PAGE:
EnglishEdit

 
French Neoclassical carpet, circa 1814-1830
 
The Ardabil Carpet, circa 1539-1543

EtymologyEdit

From late Middle English carpette, from Old French carpite, from Medieval Latin carpita/Italian carpita, introduced in the 13th century by the Florentines from the Armenian Kingdom of Cilicia, from Middle Armenian կարպետ (karpet, carpet, rug), earlier կապերտ (kapert).

PronunciationEdit

NounEdit

carpet (countable and uncountable, plural carpets)

  1. A fabric used as a complete floor covering.
    • 1913, Mrs. [Marie] Belloc Lowndes, chapter I, in The Lodger, London: Methuen, OCLC 7780546; republished in Novels of Mystery: The Lodger; The Story of Ivy; What Really Happened, New York, N.Y.: Longmans, Green and Co., [], [1933], OCLC 2666860, page 0016:
      A great bargain also had been the excellent Axminster carpet which covered the floor; as, again, the arm-chair in which Bunting now sat forward, staring into the dull, small fire.
    • 1963, Margery Allingham, chapter 1, in The China Governess[1]:
      The half-dozen pieces […] were painted white and carved with festoons of flowers, birds and cupids. To display them the walls had been tinted a vivid blue which had now faded, but the carpet, which had evidently been stored and recently relaid, retained its original turquoise.
  2. (figuratively) Any surface or cover resembling a carpet or fulfilling its function.
    • 1595 December 9 (first known performance), William Shakespeare, “The life and death of King Richard the Second”, in Mr. William Shakespeares Comedies, Histories, & Tragedies: Published According to the True Originall Copies (First Folio), London: [] Isaac Iaggard, and Ed[ward] Blount, published 1623, OCLC 606515358, [Act III, scene iii]:
      the grassy carpet of this plain
    • 2009, Loren Long, ‎Phil Bildner, Magic in the Outfield (page 47)
      Way deep in left field, where the carpet of green sloped upward to a terrace and greeted the thick line of trees, he reached out his glove.
  3. Any of a number of moths in the geometrid subfamily Larentiinae
  4. (obsolete) A wrought cover for tables.
    • 1655, Thomas Fuller, James Nichols, editor, The Church History of Britain, [], volume (please specify |volume=I to III), new edition, London: [] [James Nichols] for Thomas Tegg and Son, [], published 1837, OCLC 913056315:
      Tables and beds covered with copes instead of carpets and coverlets.
  5. (slang, vulgar) A woman's pubic hair.

Usage notesEdit

The terms carpet and rug are often used interchangeably, but various distinctions are drawn. Most often, a rug is loose and covers part of a floor, while a carpet covers most or all of the floor, and may be loose or attached, while a fitted carpet runs wall-to-wall.

Initially carpet referred primarily to table and wall coverings, today called tablecloth or tapestry – the use of the term for floor coverings dates to the 18th century, following trade with Persia.

Derived termsEdit

Terms derived from carpet (noun)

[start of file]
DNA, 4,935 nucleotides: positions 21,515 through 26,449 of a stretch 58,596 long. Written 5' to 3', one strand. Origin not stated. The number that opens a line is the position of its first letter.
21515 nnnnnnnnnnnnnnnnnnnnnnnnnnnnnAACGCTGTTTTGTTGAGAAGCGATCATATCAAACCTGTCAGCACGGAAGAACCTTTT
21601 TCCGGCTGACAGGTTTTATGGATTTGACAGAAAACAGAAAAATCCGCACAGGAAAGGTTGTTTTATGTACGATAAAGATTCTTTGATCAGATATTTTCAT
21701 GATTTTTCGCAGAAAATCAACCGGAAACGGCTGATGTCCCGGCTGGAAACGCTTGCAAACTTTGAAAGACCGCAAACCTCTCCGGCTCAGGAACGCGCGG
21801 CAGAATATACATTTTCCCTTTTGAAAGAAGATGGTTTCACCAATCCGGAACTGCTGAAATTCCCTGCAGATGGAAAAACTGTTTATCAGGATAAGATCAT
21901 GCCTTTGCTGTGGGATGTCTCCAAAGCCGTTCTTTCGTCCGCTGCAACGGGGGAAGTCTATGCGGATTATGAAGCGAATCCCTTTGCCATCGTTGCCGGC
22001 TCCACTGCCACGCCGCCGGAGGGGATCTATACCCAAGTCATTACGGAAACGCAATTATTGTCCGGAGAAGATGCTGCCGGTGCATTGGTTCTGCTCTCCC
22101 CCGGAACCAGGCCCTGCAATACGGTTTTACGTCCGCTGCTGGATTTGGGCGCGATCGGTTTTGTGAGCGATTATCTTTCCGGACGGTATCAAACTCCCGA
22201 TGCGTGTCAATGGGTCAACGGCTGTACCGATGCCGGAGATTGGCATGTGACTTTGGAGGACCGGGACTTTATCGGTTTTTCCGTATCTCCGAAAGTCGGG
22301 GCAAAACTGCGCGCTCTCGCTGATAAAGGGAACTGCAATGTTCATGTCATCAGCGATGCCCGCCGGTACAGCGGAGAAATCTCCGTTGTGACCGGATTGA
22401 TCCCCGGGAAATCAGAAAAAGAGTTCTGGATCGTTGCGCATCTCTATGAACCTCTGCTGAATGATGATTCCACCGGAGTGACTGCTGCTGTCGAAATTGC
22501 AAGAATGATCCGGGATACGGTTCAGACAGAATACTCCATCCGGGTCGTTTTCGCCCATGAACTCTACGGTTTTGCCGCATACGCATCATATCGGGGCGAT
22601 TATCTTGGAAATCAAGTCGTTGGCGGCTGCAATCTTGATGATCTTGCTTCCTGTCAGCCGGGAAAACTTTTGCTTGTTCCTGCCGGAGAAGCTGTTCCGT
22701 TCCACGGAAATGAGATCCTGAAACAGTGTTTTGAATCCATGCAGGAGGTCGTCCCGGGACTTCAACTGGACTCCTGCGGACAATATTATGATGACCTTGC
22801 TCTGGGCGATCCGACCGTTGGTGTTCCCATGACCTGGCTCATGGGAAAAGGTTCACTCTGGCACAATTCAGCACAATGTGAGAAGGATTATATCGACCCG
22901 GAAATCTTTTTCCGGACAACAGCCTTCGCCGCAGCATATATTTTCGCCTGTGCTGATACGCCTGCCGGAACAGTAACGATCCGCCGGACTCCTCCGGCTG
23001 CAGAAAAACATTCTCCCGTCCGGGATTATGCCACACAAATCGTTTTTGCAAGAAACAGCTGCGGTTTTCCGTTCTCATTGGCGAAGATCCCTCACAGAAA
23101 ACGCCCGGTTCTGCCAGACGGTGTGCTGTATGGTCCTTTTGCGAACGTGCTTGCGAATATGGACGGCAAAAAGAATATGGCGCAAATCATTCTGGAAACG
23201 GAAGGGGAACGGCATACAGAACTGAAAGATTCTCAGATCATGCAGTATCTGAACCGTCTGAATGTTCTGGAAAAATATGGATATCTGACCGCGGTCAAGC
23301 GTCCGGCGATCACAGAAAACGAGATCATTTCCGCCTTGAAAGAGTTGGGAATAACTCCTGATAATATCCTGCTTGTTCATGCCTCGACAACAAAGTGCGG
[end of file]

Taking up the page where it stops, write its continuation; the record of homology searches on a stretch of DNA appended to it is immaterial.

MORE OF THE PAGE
DescendantsEdit

  • Japanese: カーペット (kāpetto)

TranslationsEdit

Further readingEdit

VerbEdit

carpet (third-person singular simple present carpets, present participle carpeting, simple past and past participle carpeted)

  1. To lay carpet, or to have carpet installed, in an area.
    After the fire, they carpeted over the blackened hardwood flooring.
    The builders were carpeting in the living room when Zadie inspected her new house.
  2. (transitive) To substantially cover something, as a carpet does; to blanket something.
    Popcorn and candy wrappers carpeted the floor of the cinema.
    • 2017, Jennifer S. Holland, For These Monkeys, It’s a Fight for Survival., National Geographic (March 2017)[2]
      The town of Tompasobaru, a six-hour drive from Tangkoko, is known for the fragrant cloves that carpet the front yards of homes, drying on tarps in the sun. But in the town’s open market, the air hung heavy with the metallic smell of the butcher’s wares.
  3. (Britain) To reprimand.
    • 1990, Peter Hopkirk, The Great Game, Folio Society 2010, p. 428:
      Even Colonel Yakov, so recently carpeted by St Petersburg, was reported to be back in the Pamirs.
    • 1992 June 24, Edwina Currie, Diary:
      At 4pm, the phone went. It was The Sun: 'We hear your daughter's been expelled for cheating at her school exams...'

      She'd made a remark to a friend at the end of the German exam and had been pulled up for talking.

      As they left the exam room, she muttered that the teacher was a 'twat'. He heard and flipped—a pretty stupid thing to do, knowing the kids were tired and tense after exams. Instead of dropping it, the teacher complained to the Head and Deb was carpeted.

TranslationsEdit

The translations below need to be checked and inserted above into the appropriate translation tables, removing any numbers. Numbers do not necessarily match those in definitions. See instructions at Wiktionary:Entry layout § Translations.

AnagramsEdit


LatinEdit

VerbEdit

carpet

  1. third-person singular future active indicative of carpō

Middle EnglishEdit

NounEdit

carpet

  1. Alternative form of carpette